The following is not advice for others. It’s simply my own experiences. We all find our own way. This is about me finding mine.
This morning for the first time I am going to serve as a nutrition consultant for a corporate wellness event. I have been wanting to add corporate wellness to my job description for several years. Recently, as part of building my private practice in which I provide individual counseling and group seminars, I have been looking for corporate wellness opportunities.
The other special aspect of my introduction to corporate wellness is that I am doing it the day before my daughter turns seven weeks old.
On the one hand, I have a strong desire to be at home with my child, since my mother was a stay-at-home mom, and I very much value that. On the other hand, my greatest role model in life for my career is my father, may he rest in peace. He was a doctor, beloved by his patients in his private practice for more than 30 years, known for his unique empathy and kindness.
My father was also an avid health nut and runner. I became interested in these subjects growing up as well, and years later decided to pursue nutrition as my career.
So here I am, working in a field inspired by my father, in the setting—private practice—that my father modeled for me so expertly.
Along with being a way in which I bring glory to my father’s name and honor him in my heart, working as a dietitian/nutritionist brings me great satisfaction, since it is the realization of a vision I had since I was a kid—sharing my pepper slices and carrot sticks with classmates from elementary through high school, answering their nutrition questions in college. I wanted to attain the credentials to continue doing what I loved to do—help others lead healthier, happier lives. And thankfully, I have arrived at this goal.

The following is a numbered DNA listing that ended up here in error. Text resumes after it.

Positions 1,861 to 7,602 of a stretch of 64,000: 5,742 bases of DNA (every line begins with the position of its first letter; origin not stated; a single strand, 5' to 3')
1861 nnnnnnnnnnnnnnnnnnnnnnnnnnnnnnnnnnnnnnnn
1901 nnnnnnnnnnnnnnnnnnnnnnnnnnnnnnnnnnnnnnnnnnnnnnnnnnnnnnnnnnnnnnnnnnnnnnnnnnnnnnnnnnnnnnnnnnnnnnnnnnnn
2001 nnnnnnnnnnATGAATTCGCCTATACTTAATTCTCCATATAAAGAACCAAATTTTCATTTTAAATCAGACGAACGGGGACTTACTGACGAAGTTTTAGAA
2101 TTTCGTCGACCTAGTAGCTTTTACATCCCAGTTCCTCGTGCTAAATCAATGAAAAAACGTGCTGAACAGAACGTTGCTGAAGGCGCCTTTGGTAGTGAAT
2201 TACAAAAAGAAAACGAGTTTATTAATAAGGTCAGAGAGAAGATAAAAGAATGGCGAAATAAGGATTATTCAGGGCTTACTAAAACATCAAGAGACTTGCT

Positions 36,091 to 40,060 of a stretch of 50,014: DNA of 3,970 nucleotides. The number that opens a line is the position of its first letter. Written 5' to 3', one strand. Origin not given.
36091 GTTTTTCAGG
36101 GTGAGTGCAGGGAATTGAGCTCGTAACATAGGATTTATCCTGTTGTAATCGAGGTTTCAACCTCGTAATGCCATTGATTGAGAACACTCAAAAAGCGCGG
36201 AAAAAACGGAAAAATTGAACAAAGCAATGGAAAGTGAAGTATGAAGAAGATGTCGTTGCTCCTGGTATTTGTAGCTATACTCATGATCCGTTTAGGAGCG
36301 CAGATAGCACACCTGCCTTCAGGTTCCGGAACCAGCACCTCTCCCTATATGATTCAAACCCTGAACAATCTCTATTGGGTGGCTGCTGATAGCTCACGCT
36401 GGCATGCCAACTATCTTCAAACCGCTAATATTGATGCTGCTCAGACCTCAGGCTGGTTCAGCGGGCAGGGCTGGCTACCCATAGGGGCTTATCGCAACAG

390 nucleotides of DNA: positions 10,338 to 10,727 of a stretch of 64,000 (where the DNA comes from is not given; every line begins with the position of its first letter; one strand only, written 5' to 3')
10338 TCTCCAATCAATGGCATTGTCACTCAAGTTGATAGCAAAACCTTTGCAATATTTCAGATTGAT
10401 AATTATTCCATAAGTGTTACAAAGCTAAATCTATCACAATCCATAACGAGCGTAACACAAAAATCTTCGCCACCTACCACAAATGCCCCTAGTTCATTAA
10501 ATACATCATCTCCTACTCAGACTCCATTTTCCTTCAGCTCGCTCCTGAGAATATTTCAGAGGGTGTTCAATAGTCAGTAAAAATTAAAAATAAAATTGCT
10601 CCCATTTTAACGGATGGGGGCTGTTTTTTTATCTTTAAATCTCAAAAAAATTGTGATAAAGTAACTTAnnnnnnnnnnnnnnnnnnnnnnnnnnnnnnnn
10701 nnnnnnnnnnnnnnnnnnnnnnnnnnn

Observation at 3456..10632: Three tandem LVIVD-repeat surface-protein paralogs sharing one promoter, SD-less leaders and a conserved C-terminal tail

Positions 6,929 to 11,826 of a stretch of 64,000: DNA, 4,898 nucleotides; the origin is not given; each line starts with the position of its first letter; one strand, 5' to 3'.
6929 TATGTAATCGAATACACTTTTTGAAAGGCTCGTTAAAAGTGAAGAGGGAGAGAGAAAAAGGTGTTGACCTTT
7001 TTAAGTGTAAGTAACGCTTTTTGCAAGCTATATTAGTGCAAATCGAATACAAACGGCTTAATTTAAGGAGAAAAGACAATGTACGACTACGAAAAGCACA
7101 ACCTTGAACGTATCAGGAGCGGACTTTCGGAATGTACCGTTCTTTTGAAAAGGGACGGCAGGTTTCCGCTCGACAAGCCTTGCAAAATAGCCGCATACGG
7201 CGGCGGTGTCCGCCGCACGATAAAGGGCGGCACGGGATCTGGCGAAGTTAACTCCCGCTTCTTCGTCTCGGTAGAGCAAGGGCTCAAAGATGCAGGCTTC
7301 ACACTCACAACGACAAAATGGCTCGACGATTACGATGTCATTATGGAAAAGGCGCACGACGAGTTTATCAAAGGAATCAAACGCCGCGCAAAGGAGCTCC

So while I will miss my daughter when I work this event and others in the future, I am also excited to introduce her to all that my work as a nutritionist represents: self-actualization of setting goals and achieving them, going after what is meaningful in life and that which you are passionate about, and—perhaps the most important to me—bringing my father’s spirit to life, so my daughter can know him—even though he passed away years before her birth.
3 thoughts on “Caring for My Career AND My Daughter”
I run with my daughter to school most days. I think of him sometimes.
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